Collateral damage in Moscow and the Pirate Bay
In 2006, the Swedish police raided the data center that housed the Pirate Bay, an infamous BitTorrent tracker that had made a sport of taunting the entertainment industry. The circumstances surrounding the raid were contentious: it seemed the action had been improperly ordered by a government minister who was supposed to have an arm’s-length relationship with the police, at the behest of the Office of the U.S. Trade Representative.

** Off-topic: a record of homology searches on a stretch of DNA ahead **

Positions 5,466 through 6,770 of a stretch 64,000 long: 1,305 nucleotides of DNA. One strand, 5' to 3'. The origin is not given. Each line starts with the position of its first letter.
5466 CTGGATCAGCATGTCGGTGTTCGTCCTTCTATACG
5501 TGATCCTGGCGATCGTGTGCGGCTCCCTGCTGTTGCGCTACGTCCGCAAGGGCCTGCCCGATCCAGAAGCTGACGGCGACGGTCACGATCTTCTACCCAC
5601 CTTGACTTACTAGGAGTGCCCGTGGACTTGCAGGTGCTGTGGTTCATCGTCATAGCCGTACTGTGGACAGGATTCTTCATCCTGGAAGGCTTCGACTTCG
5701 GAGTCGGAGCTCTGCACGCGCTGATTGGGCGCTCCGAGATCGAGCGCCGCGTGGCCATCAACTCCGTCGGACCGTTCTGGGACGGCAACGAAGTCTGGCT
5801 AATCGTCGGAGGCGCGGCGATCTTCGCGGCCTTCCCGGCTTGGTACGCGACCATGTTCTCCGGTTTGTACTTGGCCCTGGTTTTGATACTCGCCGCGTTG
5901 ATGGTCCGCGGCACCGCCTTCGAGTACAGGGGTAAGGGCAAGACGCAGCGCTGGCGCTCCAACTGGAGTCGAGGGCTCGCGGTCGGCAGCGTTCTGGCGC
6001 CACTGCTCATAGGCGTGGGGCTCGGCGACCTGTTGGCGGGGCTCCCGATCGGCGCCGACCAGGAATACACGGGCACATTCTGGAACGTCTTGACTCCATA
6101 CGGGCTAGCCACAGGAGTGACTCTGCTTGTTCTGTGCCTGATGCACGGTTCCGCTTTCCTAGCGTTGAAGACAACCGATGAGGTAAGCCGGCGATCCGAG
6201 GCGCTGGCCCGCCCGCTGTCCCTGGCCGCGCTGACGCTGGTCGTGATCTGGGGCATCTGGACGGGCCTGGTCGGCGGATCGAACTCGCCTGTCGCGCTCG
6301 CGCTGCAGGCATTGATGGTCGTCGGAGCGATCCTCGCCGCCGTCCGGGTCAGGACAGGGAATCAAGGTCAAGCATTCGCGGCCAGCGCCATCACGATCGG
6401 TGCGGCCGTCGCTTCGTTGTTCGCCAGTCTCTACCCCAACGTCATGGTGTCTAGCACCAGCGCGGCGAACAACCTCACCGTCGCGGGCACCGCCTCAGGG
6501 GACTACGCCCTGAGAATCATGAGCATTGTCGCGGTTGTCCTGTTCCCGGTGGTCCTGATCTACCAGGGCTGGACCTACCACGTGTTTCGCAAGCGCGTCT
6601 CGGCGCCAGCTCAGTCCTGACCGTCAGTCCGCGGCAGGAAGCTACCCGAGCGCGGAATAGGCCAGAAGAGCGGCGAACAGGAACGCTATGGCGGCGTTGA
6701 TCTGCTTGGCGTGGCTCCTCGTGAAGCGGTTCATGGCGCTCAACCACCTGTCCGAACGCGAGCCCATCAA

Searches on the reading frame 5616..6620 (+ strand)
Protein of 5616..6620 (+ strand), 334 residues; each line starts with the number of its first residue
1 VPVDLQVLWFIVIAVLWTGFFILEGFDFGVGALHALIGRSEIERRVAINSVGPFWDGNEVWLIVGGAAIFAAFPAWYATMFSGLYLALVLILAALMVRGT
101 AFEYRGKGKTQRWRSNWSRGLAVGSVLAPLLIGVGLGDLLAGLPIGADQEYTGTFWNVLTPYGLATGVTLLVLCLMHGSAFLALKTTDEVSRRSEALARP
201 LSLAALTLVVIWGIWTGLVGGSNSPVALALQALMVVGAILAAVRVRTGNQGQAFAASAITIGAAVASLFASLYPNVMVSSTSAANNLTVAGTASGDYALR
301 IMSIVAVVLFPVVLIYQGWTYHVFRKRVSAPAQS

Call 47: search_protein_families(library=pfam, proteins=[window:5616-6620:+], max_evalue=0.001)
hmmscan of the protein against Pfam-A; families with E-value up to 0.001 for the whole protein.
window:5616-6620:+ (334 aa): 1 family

But what was more controversial in wider Swedish society was the collateral damage of the seizure: hundreds of websites went down at the same time as the Pirate Bay, as the police enthusiastically seized a data center’s worth of servers. These other servers—which hosted sites for businesses, nonprofits, and individuals—had nothing infringing on them, but the police couldn’t be certain of this at the time, so they took the lot. It’s like they decided that, since one store in the middle of town was carrying unlicensed products, they were going to shut down the entire shopping district while they figured things out.